Every now and then a new product bursts onto the market and you wonder why no one had thought of it before. I don’t mean the reinvention of something that slipped out of favour and was transformed into renewed desirability and yes, I’m talking about the fairy cake – or, rather, what we now have to call the cupcake. How disappointing they are – plain, dull and often a slightly too dry crumbly cake which badly needs vast amounts of butter icing, sorry, frosting (the only bit worth eating) swirled on top. Even they, surprisingly still fashionable and ubiquitous, are drifting towards having had their day. Chasing them out of the top spot is the PopKake.
I first experienced a PopKake when gazing out over Trafalgar Square at the newly-launched Graze at Vista, the roof top bar of the Trafalgar Hotel. With the sky turning sparkly with stars, being handed a glittery ball of cake on a stick, encased in shiny cellophane and with a pretty label attached with a silvery twist, was a smile-raising moment. Three or four delicately bitten-off mouthfuls was all that was needed to provide a sweet and sticky end to a drink-soaked evening.
And then came the chance to review them. A boxful. Twelve. Sent before the Jubilee weekend, three made me smile: one red and sparkly, a second white and sparkly, a third blue and sparkly, each with a Union Jack decoration. They didn’t last long. Moist and chocolately but, as seems to be the PopKakery way, not over-sweet.
My favourite? I thought it was the Karrot Kake – a nice balance of cake to carrot, ultra-moist and much better for not being covered in sickly icing. But, now I’ve tried more of the range, it’s the Krumbles ‘n’ Kream – very chocolatey and with a well-defined taste of cookie. Or is it the PopNoir, with the slightly bitter undertone of a good dark chocolate with a thin, crisp layer of more chocolate, dipped in colourful minute balls of icing? It is impossible to choose … but not impossible to find reasons for doing so.
For evening glamour I recommend Bling Bling – covered in sophisticated rectangular gold sugar sprinkles, it’s richly chocolately too. For weddings: Sparkle, a fluffy cakeball covered in white chocolate and glittery silver sucre. For indulgent hen nights or, without meaning to put off the adult hens, to make much younger chicks having a princessy dressing-up party (or pre-teens at make-up parties) feel sophisticated and grown up. For romance, Red Velvet would quicken any heart just for its sensual blood red coating, long before you wrap your lips around it and sink your teeth into is creamy-cakey centre. For Jewish celebrations: be reassured, production of Kosher versions is overseen by the London Beth Din.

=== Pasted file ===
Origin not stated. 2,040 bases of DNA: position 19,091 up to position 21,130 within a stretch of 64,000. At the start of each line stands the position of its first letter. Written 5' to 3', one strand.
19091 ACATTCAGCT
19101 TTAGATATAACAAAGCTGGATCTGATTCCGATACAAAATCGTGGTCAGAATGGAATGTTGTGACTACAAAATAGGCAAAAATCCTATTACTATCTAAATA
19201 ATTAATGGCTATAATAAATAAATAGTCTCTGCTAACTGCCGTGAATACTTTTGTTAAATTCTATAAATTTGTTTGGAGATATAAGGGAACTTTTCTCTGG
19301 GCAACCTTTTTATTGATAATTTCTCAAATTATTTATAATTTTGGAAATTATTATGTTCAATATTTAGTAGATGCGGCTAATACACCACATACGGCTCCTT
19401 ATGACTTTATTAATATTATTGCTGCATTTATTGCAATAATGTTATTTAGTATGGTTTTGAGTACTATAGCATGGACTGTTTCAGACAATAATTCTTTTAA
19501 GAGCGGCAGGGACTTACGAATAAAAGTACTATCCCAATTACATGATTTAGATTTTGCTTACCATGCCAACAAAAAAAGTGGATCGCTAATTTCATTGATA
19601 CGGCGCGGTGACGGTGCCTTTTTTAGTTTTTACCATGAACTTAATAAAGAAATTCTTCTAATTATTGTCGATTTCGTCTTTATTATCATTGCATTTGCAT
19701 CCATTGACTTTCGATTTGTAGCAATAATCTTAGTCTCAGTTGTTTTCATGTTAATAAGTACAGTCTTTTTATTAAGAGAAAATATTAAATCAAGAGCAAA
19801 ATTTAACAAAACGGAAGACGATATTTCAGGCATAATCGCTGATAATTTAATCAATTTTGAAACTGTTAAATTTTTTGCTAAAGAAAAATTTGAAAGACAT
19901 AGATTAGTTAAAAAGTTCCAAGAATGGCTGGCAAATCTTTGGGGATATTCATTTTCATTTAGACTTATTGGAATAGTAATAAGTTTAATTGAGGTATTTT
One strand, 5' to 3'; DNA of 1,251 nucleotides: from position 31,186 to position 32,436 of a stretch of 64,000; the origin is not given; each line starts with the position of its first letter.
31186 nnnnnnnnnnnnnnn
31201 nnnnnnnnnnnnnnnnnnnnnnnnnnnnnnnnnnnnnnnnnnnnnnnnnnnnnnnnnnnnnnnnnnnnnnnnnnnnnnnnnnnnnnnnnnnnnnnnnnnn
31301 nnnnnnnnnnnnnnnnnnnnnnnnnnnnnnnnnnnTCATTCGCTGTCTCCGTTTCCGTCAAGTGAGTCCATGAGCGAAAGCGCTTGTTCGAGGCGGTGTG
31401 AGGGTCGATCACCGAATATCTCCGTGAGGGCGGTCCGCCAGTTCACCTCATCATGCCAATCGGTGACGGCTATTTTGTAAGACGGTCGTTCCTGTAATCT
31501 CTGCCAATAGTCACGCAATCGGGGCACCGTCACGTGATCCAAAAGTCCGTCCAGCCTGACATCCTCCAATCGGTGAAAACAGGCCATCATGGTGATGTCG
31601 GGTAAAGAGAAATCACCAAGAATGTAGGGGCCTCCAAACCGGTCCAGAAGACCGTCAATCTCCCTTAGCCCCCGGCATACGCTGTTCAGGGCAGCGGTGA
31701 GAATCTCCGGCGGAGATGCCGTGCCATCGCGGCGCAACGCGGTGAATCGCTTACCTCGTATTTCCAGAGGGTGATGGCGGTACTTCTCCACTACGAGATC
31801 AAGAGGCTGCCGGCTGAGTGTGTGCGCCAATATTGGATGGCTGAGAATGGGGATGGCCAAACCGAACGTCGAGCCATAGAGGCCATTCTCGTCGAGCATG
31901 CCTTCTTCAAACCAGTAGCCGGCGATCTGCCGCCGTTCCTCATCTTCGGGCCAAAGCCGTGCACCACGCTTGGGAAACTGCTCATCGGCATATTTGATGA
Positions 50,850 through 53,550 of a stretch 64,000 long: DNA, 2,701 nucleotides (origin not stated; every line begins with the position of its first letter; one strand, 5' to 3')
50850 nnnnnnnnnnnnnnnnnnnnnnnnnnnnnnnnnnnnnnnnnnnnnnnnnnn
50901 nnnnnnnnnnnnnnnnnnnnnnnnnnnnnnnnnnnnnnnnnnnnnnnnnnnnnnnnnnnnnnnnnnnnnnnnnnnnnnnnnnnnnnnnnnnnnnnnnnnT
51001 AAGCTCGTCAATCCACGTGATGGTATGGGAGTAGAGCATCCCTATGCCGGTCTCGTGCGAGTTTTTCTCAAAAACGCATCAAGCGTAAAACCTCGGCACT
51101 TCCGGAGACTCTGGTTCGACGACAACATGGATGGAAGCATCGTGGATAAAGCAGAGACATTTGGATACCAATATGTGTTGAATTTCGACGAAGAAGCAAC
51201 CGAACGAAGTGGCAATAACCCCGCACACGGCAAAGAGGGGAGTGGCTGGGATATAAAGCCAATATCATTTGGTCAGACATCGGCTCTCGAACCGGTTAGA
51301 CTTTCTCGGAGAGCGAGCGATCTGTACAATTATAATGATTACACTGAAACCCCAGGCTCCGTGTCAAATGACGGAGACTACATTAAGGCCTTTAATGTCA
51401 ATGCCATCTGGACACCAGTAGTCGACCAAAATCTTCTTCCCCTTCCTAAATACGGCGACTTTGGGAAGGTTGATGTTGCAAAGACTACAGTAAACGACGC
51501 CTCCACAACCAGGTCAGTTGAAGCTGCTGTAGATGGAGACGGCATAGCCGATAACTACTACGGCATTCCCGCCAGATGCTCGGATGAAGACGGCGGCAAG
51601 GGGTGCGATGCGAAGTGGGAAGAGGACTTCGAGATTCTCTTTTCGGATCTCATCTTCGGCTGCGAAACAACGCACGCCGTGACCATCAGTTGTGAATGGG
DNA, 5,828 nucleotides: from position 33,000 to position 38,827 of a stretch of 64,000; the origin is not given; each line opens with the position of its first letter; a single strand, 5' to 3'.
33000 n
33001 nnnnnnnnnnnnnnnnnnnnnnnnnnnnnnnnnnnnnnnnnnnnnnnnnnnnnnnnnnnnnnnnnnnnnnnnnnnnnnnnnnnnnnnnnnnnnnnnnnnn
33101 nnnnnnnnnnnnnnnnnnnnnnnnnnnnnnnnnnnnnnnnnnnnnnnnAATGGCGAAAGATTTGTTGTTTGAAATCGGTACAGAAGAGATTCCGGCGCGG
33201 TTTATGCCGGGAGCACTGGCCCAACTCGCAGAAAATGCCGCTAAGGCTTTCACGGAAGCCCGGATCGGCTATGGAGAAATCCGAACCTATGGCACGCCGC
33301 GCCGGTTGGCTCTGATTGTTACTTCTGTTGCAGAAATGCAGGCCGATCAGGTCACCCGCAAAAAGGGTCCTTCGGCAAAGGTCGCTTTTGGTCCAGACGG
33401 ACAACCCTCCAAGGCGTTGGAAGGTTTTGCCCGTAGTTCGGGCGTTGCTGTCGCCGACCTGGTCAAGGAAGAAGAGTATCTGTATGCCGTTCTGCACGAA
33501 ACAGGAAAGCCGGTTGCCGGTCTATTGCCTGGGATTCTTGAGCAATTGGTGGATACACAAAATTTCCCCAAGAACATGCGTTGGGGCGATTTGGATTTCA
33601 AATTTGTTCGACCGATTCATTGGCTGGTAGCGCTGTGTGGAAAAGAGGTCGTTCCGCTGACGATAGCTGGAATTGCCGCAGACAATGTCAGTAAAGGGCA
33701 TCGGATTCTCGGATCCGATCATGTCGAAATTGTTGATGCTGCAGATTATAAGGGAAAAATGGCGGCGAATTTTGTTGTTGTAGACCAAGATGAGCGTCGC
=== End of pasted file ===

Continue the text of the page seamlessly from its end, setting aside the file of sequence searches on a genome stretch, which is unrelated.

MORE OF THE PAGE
New flavours, with appropriate decoration, are being developed. I’m looking forward to onw with a citrus zing – lemon or lime, please – to round off summer picnics (very light and easy to carry plus no bowls or plates, or spoons or forks required). A green tea PopKake is also coming soon. Special orders – any flavour, any colour – to match your mood or occasion, are possible; just talk it through with the PopKake team.
PopKakery has obviously spent a lot on marketing. It’s so well thought-out, with a trade marked brand name, that I assumed it was a franchise that had drifted over here from across the pond. Not so. Yes, the idea comes from America but PopKakery is an independent British company, under a year old and growing fast.
A ping-pong ball sized piece of cake might seem rather mean for something that is meant to be indulgent but they are deeply satisfying. One is all you need. What another? No thanks; I couldn’t. No, really. Well, I shouldn’t. Oh, all right then. Perhaps I will. Now, which one …
What took them so long to cross the Atlantic?